In the 17th century the Habsburg dynasty, which ruled Austria and Spain, threatened to dominate Europe. During the Thirty Years’ War (1618-1648), a coalition that included Sweden, Britain, France, and the Netherlands defeated the rulers of the Habsburg Empire. Early in the 19th century, french emperor Napoleon I repeatedly made efforts to conquer large areas of Europe. A broad coalition of European states—including Britain, Russia, Austria, and Prussia—defeated France in a series of major battles that climaxed with Napoleon’s defeat at the Battle of Waterloo in 1815. The classical European balance of power system emerged thereafter in an alliance known as the Concert of Europe, organized in 1815 by Austrian statesman Klemens von Metternich.

This loose alliance between Britain, Russia, Austria, Prussia, and France ensured that a handful of great powers would coexist, with none able to dominate the others. Under this system, and with Britain playing a balancer role, peace largely prevailed in Europe during the 19th century. During World War II, Germany’s rising power, aggressive conquests, and alliance with Italy and Japan triggered yet another coalition of opposing states—notably the capitalist democracies of Britain and the United States, and the Communist Soviet Union.

The Cold War standoff between the United States and the Soviet Union shaped the global balance of power after World War II. Although an actual war between these two superpowers never occurred, the balance of power process instead took the form of a massive arms race, in which each superpower responded by adding to their military buildup. The possession of large arsenals of nuclear weapons by both the United States and the Soviet Union ensured that any potential war would prove disastrous for both.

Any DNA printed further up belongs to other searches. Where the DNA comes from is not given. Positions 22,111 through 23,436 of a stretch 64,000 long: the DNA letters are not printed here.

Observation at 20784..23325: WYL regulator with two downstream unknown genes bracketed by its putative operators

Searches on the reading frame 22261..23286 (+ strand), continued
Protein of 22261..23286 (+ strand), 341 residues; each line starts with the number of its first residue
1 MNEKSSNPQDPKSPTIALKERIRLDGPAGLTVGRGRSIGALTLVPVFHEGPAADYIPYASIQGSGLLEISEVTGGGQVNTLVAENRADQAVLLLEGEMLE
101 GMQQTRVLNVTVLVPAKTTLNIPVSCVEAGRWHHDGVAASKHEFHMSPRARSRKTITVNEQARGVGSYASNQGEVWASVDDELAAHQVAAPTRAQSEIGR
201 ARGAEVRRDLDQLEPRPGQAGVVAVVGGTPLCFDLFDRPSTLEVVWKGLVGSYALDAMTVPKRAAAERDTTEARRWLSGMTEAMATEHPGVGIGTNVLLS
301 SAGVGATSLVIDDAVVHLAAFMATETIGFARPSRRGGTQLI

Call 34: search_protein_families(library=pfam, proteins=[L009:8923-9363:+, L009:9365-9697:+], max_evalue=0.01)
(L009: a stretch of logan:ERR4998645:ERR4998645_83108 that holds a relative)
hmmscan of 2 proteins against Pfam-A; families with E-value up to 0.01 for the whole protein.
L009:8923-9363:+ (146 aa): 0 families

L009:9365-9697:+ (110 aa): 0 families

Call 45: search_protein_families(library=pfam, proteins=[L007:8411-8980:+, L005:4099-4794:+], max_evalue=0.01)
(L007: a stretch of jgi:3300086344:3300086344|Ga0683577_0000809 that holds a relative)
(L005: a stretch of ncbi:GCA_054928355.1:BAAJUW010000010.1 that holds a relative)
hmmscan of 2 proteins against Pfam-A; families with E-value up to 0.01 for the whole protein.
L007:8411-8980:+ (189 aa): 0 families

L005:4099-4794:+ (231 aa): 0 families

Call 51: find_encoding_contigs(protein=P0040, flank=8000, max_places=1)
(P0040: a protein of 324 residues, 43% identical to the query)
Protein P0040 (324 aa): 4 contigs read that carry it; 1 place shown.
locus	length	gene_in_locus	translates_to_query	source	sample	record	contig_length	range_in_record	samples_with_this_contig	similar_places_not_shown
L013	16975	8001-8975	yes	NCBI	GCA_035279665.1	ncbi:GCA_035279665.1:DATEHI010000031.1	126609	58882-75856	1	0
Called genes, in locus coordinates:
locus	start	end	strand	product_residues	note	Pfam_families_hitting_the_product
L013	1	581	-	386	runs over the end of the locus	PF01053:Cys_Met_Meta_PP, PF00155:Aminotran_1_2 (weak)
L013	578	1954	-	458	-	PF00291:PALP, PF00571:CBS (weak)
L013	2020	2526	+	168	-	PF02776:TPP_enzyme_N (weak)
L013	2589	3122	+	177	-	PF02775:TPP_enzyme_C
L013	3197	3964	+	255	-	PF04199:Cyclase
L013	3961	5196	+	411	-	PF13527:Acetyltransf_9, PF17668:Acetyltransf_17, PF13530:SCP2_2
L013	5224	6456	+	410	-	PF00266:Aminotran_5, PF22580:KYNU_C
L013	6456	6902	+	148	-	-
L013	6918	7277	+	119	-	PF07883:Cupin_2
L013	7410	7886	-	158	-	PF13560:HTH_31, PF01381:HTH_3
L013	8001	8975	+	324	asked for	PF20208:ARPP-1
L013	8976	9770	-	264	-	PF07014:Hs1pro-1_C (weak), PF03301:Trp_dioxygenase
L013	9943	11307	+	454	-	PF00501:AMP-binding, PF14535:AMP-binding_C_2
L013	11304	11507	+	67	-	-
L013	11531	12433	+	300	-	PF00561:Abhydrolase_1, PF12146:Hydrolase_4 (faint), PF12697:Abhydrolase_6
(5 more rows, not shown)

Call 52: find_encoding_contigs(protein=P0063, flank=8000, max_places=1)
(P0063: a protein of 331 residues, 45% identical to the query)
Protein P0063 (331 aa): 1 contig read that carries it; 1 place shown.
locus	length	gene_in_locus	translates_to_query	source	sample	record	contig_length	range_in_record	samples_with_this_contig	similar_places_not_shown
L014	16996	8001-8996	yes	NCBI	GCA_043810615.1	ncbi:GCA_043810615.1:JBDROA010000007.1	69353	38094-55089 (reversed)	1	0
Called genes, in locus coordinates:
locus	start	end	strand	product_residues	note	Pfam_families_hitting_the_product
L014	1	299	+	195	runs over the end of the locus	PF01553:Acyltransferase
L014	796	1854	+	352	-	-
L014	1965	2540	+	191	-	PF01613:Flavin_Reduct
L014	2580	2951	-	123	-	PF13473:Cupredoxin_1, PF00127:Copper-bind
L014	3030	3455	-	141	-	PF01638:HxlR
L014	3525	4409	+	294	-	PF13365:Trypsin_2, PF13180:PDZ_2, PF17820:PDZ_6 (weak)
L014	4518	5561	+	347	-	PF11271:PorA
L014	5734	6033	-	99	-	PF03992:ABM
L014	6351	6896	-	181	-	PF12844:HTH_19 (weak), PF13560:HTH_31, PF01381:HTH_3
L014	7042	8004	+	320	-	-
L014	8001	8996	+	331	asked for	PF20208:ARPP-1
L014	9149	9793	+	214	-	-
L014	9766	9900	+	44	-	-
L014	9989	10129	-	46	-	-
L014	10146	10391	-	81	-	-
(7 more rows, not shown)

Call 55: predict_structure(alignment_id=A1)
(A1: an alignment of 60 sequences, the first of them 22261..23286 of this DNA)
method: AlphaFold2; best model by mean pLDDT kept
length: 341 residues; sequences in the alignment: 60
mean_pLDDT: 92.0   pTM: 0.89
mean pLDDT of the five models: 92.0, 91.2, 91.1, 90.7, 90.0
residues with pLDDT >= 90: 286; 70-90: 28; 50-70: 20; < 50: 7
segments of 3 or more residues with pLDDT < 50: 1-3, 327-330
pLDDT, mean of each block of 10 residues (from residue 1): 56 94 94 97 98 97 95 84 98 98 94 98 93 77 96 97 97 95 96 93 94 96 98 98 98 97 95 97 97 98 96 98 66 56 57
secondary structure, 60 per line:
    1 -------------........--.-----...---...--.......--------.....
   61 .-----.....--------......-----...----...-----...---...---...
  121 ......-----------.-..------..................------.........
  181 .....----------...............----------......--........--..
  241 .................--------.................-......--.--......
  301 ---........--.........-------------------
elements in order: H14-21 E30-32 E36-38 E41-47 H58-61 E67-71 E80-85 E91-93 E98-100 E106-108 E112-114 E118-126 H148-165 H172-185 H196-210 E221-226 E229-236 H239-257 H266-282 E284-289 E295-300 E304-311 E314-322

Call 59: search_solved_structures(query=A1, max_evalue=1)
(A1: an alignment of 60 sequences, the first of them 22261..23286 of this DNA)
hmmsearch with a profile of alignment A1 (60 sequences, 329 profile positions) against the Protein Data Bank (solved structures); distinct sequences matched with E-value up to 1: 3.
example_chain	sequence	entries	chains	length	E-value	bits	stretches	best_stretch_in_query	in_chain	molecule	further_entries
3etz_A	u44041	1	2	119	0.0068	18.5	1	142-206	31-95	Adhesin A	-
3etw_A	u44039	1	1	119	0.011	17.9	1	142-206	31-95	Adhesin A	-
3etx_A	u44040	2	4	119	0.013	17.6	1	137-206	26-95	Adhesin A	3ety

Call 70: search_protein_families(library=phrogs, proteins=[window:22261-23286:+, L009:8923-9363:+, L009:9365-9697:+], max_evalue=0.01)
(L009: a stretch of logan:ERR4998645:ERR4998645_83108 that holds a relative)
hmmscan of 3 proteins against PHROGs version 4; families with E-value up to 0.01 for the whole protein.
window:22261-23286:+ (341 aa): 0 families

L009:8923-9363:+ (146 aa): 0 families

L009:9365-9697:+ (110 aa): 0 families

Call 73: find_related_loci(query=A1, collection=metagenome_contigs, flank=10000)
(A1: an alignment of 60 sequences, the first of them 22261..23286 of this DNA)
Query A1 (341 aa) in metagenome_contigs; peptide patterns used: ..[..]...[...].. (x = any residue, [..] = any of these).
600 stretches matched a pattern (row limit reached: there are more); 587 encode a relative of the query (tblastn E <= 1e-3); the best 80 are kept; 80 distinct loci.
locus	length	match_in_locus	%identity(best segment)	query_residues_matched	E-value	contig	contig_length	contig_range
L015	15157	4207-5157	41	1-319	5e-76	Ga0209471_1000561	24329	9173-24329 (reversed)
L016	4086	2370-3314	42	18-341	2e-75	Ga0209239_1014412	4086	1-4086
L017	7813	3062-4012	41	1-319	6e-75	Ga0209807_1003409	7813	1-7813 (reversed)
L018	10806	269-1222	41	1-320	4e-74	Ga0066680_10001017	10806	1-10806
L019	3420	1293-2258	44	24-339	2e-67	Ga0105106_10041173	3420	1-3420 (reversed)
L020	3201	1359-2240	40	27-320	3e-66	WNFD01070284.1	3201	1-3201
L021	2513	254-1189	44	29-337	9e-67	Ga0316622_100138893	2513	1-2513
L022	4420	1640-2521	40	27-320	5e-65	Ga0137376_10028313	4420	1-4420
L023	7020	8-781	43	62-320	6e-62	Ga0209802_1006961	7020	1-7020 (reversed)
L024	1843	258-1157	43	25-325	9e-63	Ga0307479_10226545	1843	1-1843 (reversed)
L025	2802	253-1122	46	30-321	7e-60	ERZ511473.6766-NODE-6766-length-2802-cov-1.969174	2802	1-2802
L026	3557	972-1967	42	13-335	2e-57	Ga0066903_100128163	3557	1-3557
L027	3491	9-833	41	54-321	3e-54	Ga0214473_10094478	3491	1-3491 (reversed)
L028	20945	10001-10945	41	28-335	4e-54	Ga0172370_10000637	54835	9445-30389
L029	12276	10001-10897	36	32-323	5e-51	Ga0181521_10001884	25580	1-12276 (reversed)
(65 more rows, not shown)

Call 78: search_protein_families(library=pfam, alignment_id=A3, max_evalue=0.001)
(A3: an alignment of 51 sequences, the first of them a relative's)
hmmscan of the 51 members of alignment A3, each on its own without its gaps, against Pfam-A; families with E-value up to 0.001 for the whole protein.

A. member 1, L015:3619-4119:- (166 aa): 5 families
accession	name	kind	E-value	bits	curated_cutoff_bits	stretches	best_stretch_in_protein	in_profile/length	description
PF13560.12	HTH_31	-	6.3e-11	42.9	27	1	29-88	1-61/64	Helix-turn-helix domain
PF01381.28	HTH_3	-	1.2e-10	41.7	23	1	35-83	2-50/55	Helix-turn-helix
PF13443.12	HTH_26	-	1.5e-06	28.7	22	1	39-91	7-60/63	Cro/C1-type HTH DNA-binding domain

Because of the threat to human survival posed by nuclear weapons, military strategists often referred to the balance of power as a “balance of terror.”
During the Cold War, the U.S. policy of containment encircled the Soviet Union with military and political alliances in Western Europe, the Middle East, and Southeast Asia. The major U.S. and Soviet military interventions of the Cold War—in Korea, Vietnam, and Afghanistan—took place in politically contested regions of the world where both superpowers jockeyed for influence. Small states sometimes benefited from the superpower competition. In the 1960s, for example, Cuba’s relations with the United States soured. At that time, Cuba allied itself with the Soviet Union and received large economic and military subsidies.

The collapse of the Soviet Union in 1991 left the United States as the world’s sole superpower. Balance of power theory suggests that without the Soviet threat the United States, as the dominant world power, will face difficulties in its relations with such states as China and the European powers. For example, in 1995 and 1996 France openly challenged U.S. actions or proposals on a range of issues. These included Middle East policy, the command structure of the North Atlantic Treaty Organization (NATO), the United Nations, world trade regulations, and responses to conflicts in Africa and the former Yugoslavia. At the same time, Russian-Chinese relations, which had been very hostile in the 1970s and 1980s, improved dramatically in the 1990s. This improvement occurred largely because both countries feared the predominant power of the United States.

In regional conflicts, balance of power continues to operate in a traditional manner in the post-Cold War era. For example, in the 1991 Persian Gulf War, aggression by Iraq catalyzed a broad alliance against that nation. In the future, the balance of power principle should continue to reduce the likelihood of aggression. Great powers such as China and Russia, along with smaller states such as Iraq and North Korea, generally understand that aggression creates new sources of resistance and is thus self-defeating.